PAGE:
Technically, the FAA can't approve a jet to carry passengers if it doesn't meet all safety standards, but it can grant an exemption from certain rules.
Still, critics balk at the idea of granting an exception for a potentially catastrophic error.
Before the recent MAX 9 incident, the Allied Pilots Association, the union that represents 15,000 American Airlines pilots, expressed serious concerns.
APA spokesman Dennis Tajer said it is not enough if there is no alarm on the instrument panel telling pilots that the system should be shut down.
After the Alaska Airlines MAX 9 incident this month in which a door-sized panel flew out of the fuselage at 16,000 feet over Portland — which Duckworth said “could have been catastrophic” — granting the exemption has become a hot political issue .
In her letter to the FAA, Duckworth referred to both the two MAX-8 crashes that killed 346 people five years ago and the incident in Alaska this month.
“Simply put, the FAA has certified two MAX variants to date – and both variants were ultimately discontinued,” Duckworth told Whitaker. “Boeing and FAA are 0-2 in developing and certifying 737 MAX variants without potentially fatal safety defects.”
She called on Whitaker to improve the FAA's “inconsistent record” of enforcing safety standards and to hold Boeing accountable.
The impact of the Alaska Airlines incident was far-reaching for Boeing.
Southwest's decision to remove the MAX 7 from its plans appears to be merely an acknowledgment of the fact that the airline cannot be certain of getting them this year.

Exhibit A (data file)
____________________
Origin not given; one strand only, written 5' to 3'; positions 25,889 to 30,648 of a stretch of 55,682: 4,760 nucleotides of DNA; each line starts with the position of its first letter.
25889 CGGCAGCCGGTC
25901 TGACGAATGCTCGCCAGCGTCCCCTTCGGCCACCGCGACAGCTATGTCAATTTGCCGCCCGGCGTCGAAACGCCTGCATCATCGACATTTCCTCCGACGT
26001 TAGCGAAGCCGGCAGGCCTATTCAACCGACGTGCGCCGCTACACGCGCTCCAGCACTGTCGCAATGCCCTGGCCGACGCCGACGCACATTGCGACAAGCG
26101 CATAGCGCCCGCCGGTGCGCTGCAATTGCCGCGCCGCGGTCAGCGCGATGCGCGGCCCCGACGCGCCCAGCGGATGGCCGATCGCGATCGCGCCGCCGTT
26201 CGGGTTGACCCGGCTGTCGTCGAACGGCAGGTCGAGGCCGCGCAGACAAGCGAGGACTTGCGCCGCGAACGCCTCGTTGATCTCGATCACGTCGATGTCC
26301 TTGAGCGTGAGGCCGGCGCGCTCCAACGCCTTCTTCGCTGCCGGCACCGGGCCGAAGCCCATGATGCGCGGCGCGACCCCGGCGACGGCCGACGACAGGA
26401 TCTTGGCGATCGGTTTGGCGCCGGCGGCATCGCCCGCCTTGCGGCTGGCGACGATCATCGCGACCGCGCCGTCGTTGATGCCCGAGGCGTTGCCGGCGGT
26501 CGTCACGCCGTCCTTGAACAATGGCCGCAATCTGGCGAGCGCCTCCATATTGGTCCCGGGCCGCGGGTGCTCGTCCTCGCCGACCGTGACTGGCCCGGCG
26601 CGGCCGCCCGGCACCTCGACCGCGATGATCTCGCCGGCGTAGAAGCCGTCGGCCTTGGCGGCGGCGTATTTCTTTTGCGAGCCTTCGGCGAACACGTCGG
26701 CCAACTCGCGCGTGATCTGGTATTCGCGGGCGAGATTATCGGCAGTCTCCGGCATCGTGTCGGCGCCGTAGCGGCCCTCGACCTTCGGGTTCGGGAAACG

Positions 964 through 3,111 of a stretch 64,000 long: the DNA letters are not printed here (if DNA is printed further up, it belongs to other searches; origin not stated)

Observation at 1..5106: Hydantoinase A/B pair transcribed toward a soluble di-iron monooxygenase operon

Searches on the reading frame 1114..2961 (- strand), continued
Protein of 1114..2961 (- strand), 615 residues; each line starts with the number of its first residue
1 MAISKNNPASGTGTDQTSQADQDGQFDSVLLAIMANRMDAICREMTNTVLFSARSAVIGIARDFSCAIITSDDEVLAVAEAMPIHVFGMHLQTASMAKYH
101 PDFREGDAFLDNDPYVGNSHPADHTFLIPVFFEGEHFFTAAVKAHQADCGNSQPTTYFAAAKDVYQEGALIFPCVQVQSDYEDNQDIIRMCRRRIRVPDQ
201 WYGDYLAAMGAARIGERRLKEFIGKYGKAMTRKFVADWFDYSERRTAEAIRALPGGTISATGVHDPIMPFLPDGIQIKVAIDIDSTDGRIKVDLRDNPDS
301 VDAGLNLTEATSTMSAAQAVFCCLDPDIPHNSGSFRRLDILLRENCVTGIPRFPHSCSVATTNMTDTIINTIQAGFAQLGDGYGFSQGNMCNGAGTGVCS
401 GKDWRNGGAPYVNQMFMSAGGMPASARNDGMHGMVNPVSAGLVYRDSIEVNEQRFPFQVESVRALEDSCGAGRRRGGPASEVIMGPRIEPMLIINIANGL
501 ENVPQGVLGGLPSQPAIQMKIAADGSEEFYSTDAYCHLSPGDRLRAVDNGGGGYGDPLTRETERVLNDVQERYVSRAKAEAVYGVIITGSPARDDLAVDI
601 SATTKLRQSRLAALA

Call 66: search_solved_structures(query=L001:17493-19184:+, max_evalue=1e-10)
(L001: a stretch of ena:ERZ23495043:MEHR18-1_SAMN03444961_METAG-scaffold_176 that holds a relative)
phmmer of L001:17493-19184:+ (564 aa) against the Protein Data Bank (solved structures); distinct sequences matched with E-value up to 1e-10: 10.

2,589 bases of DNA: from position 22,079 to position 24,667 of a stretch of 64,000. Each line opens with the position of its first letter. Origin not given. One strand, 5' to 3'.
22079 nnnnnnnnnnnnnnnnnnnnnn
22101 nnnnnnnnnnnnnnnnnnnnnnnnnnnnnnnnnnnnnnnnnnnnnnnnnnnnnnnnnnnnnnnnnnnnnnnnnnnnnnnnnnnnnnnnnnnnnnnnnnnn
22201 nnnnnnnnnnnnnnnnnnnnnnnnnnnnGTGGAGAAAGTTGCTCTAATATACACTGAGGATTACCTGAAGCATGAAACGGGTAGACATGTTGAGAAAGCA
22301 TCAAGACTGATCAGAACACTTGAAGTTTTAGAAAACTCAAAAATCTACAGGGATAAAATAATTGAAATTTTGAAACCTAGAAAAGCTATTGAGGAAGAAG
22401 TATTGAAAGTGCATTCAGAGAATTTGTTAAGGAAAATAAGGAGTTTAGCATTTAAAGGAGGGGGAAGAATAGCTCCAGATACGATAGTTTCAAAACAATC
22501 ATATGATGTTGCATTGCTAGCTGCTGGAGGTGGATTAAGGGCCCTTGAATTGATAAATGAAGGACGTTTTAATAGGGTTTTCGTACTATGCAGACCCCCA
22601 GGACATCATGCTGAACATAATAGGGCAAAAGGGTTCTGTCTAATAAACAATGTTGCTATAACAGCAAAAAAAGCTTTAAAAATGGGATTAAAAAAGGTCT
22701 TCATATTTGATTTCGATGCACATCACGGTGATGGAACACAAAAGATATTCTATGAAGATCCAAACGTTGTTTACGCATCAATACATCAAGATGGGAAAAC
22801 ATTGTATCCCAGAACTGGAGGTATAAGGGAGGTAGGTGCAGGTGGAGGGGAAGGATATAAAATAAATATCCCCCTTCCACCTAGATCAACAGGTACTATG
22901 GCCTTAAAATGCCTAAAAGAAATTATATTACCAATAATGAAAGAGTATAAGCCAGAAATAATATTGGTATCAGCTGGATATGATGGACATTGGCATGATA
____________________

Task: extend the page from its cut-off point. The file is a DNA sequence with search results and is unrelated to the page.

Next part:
Likewise, United Airlines CEO Scott Kirby said Tuesday that the airline is removing the MAX 10 from its fleet planning. This model, the largest variant of the MAX, should follow the MAX 7 next year.
“We are not canceling the order,” Kirby said on CNBC. “We are taking it out of our internal plans and will work with Boeing on exactly what that means.”
That could mean that United switches the order to smaller MAXs. Or it could order the Airbus A321 instead.
By grounding the MAX 9, the FAA has told Boeing that it cannot increase MAX production until quality management is under control.
Former Boeing executive and whistleblower Ed Pierson, who founded a lobbying group called the Foundation for Aviation Safety after the two deadly MAX crashes, filed a formal objection to Boeing's exemption request in December.
This week, Pierson sent a new letter to the FAA renewing the objection and noting that the foundation's review of the federal database that logs reports of in-flight incidents found multiple engine anti-ice valve failures I discovered that regulates the heated airflow of the system.
His letter cited two such failures on United MAXs this month that resulted in unscheduled landings. Another report dated Jan. 16 describes “a blister-shaped defect and cracks on the exterior of the No. 1 engine intake hood of a Southwest MAX.”
Boeing said in December that “inspections are ongoing” to determine whether the nacelles of the MAX planes in service are damaged.
APA's Tajer said in an interview Thursday that the pilots' union is asking American Airlines what the protocol is when an engine anti-ice valve sticks open, leaving the system on and the pilot unable to turn it off.
The current checklist for this scenario does not require the pilot to land at the nearest airport, and yet this appears to contradict the instruction not to fly in dry air for more than five minutes with the system on.
The APA wants clarity on this.
Meanwhile, Boeing's prospects are becoming increasingly uncertain.
Dominic Gates: [email protected]; Dominic Gates is a Pulitzer Prize-winning aerospace journalist for The Seattle Times.